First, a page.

Y’all Politics previewed the Midterm Primaries here in Mississippi earlier this week, giving readers a look at who is in the ballot and what the likely outcome may be when the dust clears on Tuesday night. You can read that article here.
READ MORE: Mississippi Midterm Elections are Next Tuesday. Who’s on the Ballot and What is the Likely Result?
Throughout the Primary season, Y’all Politics has also been tracking the campaign finance reports filed by each candidate with the Federal Election Commission (FEC). Below are the latest filing numbers as of the May 18th Pre-Primary reporting from each of the candidates on the ballot next Tuesday:
Trent Kelly (incumbent)– Raised this period: $112,000– Cash on hand: $227,000
Mark Strauss– No Report Showing
Hunter Avery– No Report Showing
Dianne Black– Raised this Period: $4,900– Cash on hand: $3,100
Michael Carson– No Report Showing
Ron Eller– Raised this period: $3,600– Cash on hand: $2,000
Brian Flowers– Raised this period: $16,000– Cash on hand: $14,200
Stanford Johnson– No Report Showing
Bennie Thompson (incumbent)– Raised this period: $133,000– Cash on hand: See note below
NOTE: There appears to be a reporting issue with Thompson’s latest filing. On the previous report ending March 31, 2022, it shows Thompson had a cash on hand balance of $1,804,000. On this latest May 18th filing for April 1 through the reporting date, it shows Thompson only has $214,000 cash on hand. During that period, the report only shows disbursement of $102,000.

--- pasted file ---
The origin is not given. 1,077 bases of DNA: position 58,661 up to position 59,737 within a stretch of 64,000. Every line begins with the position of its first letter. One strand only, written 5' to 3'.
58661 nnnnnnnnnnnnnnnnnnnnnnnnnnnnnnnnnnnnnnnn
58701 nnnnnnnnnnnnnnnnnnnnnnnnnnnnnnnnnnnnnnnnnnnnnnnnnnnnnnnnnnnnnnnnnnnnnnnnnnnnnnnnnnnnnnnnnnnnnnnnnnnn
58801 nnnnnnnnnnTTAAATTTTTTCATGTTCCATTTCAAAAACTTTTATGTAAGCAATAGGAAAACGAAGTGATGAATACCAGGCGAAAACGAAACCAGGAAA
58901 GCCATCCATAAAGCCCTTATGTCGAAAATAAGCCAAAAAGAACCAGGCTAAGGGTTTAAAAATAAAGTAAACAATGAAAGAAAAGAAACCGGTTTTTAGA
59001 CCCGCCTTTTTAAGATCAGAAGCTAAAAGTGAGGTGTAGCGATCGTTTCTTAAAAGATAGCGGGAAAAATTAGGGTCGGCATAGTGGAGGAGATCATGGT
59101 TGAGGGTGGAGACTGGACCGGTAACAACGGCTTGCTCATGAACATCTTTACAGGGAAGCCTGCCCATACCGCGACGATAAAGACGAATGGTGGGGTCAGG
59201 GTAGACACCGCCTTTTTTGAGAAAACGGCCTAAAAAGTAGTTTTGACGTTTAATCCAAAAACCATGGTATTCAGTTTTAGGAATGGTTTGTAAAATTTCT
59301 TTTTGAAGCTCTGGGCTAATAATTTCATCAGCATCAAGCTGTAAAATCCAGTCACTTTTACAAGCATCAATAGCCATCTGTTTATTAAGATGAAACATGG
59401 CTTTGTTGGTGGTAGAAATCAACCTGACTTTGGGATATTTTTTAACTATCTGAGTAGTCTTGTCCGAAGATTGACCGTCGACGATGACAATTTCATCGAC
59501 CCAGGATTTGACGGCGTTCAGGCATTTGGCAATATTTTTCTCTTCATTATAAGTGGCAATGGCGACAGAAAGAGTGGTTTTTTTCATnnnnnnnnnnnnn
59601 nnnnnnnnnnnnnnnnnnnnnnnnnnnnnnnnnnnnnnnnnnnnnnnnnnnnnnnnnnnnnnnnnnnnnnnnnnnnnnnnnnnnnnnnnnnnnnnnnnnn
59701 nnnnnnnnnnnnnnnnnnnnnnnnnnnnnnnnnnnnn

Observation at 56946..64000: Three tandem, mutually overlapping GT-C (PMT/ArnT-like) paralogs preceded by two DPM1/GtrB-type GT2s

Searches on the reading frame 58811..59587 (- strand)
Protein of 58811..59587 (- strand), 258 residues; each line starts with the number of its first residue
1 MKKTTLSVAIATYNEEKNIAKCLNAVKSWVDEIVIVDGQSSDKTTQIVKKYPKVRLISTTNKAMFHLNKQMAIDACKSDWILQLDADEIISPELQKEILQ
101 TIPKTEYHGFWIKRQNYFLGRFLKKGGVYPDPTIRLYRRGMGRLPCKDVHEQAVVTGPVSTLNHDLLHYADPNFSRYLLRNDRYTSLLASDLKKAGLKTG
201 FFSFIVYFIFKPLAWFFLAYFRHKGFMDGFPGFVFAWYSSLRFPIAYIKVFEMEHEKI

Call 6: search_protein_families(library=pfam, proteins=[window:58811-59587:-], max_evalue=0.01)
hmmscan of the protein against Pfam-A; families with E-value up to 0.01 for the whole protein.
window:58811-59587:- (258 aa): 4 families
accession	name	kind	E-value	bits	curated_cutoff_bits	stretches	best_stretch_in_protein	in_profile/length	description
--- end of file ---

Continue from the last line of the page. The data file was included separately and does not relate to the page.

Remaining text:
Jerry Kerner– Raised this period: $15,100– Cash on hand: $2,500
Michael Guest (incumbent)– Raised this period: $148,000– Cash on hand: $293,000
Michael Cassidy– Raised this period: $7,100– Cash on hand: $79,600
Thomas Griffin– No Report Showing
Shuwaski Young– Raised this period: $1,200– Cash on hand: $300
Steven Palazzo (incumbent)– Raised this period: $147,000– Cash on hand: $283,000
Carl Boyanton– Raised this period: $1,700– Cash on hand: $464,000
Raymond Brooks– Raised this period: $5,000– Cash on hand: $500
Mike Ezell– Raised this period: $19,000– Cash on hand: $77,000
Kidron Peterson– No Report Showing
Clay Wagner– Raised this period: $16,000– Cash on hand: $208,000
Brice Wiggins– Raised this period: $47,000– Cash on hand: $94,000
Johnny DuPree– Raised this period: $11,500– Cash on hand: $15,000
David Sellers– Raised this period: $3,000– Cash on hand: $3,400
Polls for the June 7th Primary will open at 7 a.m. and close at 7 p.m. Any voter in line at 7 p.m. is legally entitled to cast a ballot. Check with your local Circuit Clerk if there is a question as to where you should vote on Tuesday. […]
The Gulfport City Council will consider a new police chief come Tuesday night.
Last week, Mayor Billy Hewes announced that he had chosen Adam Cooper as the city’s new police chief, following the upcoming retirement of Chief Chris Ryle.
Cooper, who has served as the Gulfport Police Department’s Chief of Operations since 2018, has been with the department for 27 years.
“After a thorough nationwide search with highly-qualified internal and external candidates, I am proud to announce Adam as our next Chief of Police,” Hewes said. “He has committed his professional career to public safety and serving this city. His dedication, internal knowledge, and integrity make him the perfect fit to lead our police force moving forward.”
If ratified by the City Council, Cooper’s official start date as chief will be May 1, 2022.
Gulfport is Mississippi’s second-largest city with a population of 72,926. […]